Playing for the Green Team – LEED certified venues

Convention centers, sports venues, performing arts centers, community centers and public assembly spaces are some of the largest contributors to waste and energy usage. The venues industry is a considerable piece of the U.S. economy. The U.S. Bureau of Labor Statistics reports that the number of conventions and events is expected to increase by 44 percent from 2010 to 2020 – that’s impressive growth! Annually, around 181 million people visit the top 200 stadiums in the U.S., and roughly 60 million people worldwide attend a consumer or industry trade show. Waste Management estimates that between the NFL, MLB, NBA and NHL, a combined 35,000 metric tons of CO2 each year is generated from their fans’ waste. The convention and trade show industry is one of the largest global contributors to waste – producing an estimated 60,000 tons of garbage each year. (Source)

Just as in manufacturing or industrial facilities, venues that utilize energy efficient, and sustainable systems enjoy cost-savings, decreased operating costs, and a higher return on their investment. According to the 2015 Green Building Economic Impact Study, from 2015-2018, it is estimated that LEED-certified (Leadership in Energy and Environmental Design) buildings in the U.S. will have saved more than $2.1 billion in combined energy, water, maintenance and waste savings. (Source)

“The scope and scale of the venues industry is enormous, and the leaders creating these spaces have an important role to play in reducing environmental impact,” said Mahesh Ramanujam, president & CEO of U.S. Green Building Council (USGBC).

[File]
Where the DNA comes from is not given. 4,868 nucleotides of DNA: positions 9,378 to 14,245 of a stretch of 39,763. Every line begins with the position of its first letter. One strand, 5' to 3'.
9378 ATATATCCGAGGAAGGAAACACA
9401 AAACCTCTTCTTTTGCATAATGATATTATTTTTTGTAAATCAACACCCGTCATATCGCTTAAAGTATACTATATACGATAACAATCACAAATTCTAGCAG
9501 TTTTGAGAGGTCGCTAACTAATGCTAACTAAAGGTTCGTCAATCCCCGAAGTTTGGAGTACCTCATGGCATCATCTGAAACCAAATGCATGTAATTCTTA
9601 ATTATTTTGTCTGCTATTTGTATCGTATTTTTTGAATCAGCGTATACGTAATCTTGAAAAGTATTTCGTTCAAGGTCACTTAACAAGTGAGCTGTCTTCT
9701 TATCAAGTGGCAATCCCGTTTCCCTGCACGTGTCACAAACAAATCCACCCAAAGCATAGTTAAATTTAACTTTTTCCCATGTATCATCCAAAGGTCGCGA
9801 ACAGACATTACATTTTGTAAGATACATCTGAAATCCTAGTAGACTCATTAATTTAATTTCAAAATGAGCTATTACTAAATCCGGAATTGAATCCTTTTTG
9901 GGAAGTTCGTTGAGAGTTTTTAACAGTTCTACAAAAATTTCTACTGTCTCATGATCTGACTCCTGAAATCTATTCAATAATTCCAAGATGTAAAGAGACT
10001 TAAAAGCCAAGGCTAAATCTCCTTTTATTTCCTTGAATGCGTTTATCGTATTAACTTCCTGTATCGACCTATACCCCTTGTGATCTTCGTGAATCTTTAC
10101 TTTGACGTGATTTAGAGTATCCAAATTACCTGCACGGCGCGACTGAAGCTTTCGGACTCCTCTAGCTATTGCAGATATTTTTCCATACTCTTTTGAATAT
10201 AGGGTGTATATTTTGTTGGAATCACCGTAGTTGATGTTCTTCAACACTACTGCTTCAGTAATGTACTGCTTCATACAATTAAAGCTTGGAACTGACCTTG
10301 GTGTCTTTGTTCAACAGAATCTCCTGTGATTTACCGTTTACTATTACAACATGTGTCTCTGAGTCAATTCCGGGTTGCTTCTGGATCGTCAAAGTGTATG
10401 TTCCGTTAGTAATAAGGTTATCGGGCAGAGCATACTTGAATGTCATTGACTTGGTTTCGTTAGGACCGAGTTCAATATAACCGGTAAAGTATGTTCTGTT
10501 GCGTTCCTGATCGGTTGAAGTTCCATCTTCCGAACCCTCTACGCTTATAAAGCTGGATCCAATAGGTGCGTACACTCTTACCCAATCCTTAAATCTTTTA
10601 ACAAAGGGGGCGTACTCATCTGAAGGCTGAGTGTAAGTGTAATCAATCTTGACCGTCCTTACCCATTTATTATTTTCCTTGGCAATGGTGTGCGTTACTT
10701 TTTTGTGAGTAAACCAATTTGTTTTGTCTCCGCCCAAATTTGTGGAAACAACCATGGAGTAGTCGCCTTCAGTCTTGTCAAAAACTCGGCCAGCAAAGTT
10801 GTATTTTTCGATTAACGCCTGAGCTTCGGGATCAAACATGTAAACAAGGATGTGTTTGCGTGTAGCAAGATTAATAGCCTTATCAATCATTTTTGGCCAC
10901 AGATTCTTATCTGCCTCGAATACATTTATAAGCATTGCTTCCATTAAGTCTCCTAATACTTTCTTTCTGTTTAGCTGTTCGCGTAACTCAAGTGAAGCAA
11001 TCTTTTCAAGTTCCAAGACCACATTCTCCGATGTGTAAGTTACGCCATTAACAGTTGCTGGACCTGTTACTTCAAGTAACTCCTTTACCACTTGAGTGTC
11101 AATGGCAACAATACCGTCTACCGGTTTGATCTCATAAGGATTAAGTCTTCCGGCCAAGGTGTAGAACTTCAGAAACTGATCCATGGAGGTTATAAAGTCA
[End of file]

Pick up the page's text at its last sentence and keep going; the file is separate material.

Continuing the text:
A new report by the USGBC discusses the opportunity that venues have to not only improve the environment by conforming to LEED certification standards, but the larger platform they have to set a precedent for responsibility in the communities they serve. (Source)

The Orlando Magic’s Amway Center was the first NBA arena to earn LEED Gold certification for new construction. The New Construction rating system saved almost $1 million a year, including about $700,000 in annual energy costs alone.

In Peoria, AZ, the LEED Gold Peoria Sports Complex, which serves as the spring training facility for the Seattle Mariners and San Diego Padres, saves 322,700 gallons of water and more than 1 million kilowatt hours in electricity annually. In the construction phase, the city kept portions of the building frame and outer envelope, saving an estimated $1.5 million on each clubhouse and diverting 1,323 tons of construction waste from landfills. The Mariners’ Clubhouse parking lot was also converted into an impressive array of solar modules that, combined with a 320-kilowatt solar instillation, can offset up to 30% of the clubhouse’s annual reliance on fossil fuels. (Source)

Venue owners and operators are taking up the charge and leading the way with greener buildings and business policies. The adherence to LEED certifications and to sustainability is proof that these venues care about the environment and the communities who support their events. With such impressive examples, more venues are sure to follow in this LEED movement.

Recommended Posts